Once arriving in the United States, they are picked up by the IIE, and given housing, clothing and any other basic necessities.

Outside of the United States, the office of the United Nations High Commissioner for Refugees is an agency mandated to lead and coordinate international action to protect refugees and resolve refugee problems worldwide. According to UNHCR’s website, “it strives to ensure that everyone can exercise the right to seek asylum and find safe refuge in another State, with the option to return home voluntarily, integrate locally or to resettle in a third country.”

In 2014, 59.5 million people around the world were displaced by war, according to a UNHCR annual Global Trends Report in June of 2015. This number is up from 51.2 million people in 2013, and 37.5 million people in 2005. Those displaced are spread throughout the world, with the largest population being sub-Saharan Africa with nearly 4.1 million people. Europe falls close with 3.5 million and the Americas currently having just over 750,000, according to UNHCR.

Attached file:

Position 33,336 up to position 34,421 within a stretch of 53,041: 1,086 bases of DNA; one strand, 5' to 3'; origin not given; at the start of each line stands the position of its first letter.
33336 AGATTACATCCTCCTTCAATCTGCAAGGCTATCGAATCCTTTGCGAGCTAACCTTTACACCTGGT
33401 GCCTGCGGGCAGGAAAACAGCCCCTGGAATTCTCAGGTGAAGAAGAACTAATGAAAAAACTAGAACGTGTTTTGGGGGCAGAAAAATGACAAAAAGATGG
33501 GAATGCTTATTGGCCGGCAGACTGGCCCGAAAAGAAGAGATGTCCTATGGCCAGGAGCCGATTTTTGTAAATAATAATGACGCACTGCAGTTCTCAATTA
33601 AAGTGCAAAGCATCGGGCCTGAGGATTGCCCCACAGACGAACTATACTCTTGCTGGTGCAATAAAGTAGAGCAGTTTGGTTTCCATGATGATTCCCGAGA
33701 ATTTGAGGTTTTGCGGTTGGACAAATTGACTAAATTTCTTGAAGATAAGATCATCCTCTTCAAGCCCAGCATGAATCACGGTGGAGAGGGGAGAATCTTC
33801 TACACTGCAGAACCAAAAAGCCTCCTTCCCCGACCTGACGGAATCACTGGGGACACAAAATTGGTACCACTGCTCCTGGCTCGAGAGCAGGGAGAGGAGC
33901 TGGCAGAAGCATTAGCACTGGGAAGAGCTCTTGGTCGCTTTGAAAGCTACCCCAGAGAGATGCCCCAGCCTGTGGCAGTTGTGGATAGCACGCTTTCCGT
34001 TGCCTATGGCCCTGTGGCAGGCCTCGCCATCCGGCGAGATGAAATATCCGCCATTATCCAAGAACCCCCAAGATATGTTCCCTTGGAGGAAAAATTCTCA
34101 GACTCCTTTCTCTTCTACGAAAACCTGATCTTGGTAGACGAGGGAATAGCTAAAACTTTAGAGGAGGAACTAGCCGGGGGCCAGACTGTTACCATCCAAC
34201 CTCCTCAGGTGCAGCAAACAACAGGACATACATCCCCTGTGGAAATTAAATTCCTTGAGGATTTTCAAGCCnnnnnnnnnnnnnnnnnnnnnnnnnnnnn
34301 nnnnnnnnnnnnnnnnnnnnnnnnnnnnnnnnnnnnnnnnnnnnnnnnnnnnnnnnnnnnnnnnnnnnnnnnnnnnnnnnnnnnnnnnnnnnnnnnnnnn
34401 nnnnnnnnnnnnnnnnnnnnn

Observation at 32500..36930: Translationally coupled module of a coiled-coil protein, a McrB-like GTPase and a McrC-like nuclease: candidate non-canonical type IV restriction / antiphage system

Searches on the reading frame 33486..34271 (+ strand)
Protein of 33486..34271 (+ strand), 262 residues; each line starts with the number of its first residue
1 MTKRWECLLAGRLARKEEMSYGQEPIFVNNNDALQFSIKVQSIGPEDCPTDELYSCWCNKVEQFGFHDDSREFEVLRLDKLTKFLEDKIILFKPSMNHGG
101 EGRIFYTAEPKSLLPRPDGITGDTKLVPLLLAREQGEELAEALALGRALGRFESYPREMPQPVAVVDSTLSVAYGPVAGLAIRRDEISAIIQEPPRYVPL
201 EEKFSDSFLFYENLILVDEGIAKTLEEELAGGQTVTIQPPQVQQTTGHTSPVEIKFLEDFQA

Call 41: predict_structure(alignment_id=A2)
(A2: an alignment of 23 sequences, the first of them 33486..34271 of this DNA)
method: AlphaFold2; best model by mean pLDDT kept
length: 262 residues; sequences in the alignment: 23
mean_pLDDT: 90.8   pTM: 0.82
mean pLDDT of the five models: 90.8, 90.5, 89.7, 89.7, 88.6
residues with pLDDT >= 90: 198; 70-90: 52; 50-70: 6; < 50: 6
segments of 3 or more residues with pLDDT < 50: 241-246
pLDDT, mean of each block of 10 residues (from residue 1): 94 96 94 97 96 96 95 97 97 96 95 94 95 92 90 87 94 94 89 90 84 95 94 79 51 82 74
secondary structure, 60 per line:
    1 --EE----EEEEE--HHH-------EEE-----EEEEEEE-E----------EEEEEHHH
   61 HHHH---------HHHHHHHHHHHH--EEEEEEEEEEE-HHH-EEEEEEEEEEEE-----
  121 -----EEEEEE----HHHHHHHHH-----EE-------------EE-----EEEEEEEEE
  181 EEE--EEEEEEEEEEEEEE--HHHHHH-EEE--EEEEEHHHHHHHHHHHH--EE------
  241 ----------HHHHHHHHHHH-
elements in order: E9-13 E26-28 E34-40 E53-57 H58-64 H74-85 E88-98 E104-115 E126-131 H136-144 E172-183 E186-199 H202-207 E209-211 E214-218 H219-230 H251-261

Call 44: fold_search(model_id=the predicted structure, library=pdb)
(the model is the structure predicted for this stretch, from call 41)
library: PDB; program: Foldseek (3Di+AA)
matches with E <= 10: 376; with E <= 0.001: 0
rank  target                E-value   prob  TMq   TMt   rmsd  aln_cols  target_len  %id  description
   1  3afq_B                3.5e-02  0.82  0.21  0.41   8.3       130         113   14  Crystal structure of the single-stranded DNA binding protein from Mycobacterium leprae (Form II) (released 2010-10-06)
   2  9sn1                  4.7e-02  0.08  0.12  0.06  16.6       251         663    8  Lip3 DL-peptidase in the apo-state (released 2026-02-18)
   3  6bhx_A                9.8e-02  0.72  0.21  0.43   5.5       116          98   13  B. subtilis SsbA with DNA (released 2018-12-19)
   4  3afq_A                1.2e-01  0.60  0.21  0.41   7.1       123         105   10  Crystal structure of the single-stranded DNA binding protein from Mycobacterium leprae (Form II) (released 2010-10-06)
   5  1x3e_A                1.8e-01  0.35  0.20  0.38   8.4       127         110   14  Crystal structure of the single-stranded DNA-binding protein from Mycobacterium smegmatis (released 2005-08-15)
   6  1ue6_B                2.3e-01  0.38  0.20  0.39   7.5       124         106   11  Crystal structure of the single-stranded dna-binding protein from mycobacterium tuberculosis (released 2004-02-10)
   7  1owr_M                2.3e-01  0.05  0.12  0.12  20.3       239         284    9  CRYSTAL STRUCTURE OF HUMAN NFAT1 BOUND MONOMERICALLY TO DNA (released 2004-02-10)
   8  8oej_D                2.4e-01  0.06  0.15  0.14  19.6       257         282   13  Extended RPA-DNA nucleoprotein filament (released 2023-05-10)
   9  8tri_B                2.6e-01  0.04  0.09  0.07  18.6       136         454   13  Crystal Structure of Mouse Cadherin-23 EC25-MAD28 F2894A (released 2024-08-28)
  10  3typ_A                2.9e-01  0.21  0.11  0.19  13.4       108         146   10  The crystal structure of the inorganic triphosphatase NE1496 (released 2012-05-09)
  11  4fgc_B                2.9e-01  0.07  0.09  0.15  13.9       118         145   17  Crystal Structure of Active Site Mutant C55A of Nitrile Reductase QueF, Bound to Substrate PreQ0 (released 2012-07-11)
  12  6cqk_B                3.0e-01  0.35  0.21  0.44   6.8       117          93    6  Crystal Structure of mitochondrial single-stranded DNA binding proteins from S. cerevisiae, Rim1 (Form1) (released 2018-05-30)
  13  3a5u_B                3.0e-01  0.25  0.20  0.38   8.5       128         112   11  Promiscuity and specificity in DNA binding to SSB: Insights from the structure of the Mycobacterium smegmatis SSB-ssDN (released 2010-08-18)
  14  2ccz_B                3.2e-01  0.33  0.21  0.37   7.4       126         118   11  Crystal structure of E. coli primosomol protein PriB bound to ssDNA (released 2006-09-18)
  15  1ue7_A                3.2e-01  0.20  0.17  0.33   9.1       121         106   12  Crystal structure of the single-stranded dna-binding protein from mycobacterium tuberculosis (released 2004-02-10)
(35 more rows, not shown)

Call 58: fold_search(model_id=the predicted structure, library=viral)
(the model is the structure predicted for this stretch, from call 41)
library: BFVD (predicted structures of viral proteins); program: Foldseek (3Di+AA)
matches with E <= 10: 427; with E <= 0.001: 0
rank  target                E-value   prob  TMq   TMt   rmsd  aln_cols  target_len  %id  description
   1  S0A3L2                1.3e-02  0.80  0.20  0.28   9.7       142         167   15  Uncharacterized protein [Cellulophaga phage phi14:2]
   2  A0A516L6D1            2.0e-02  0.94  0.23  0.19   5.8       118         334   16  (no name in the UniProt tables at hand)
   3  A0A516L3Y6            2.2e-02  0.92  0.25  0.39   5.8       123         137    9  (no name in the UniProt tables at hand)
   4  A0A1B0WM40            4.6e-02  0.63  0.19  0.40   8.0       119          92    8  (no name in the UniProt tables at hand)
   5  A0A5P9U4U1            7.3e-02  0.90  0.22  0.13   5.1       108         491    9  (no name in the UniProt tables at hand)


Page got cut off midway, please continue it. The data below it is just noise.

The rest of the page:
With such a large number of people, countries need to make a coordinated effort to help refugees, and with the constantly growing number of refugees, Turkey is doing just that. Leading the world in refugee housing with 1.9 million people, it is number one of the top destinations of displaced families, according to a CNN investigation. Over half of the refugees in Turkey are coming from the Syrian civil war. In October 2015 President Obama pledged to take in over 50,000 refugees over the course of the next year. Ten thousand of these refugees will be coming from the Syria.

The global health transitions class is still accepting donations. If you would like to donate please contact Caryl Waggett.

To volunteer or donate goods to the IIE, visit their website at http://refugees.org/field-office/erie/.

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Class project embarks to assist refugee population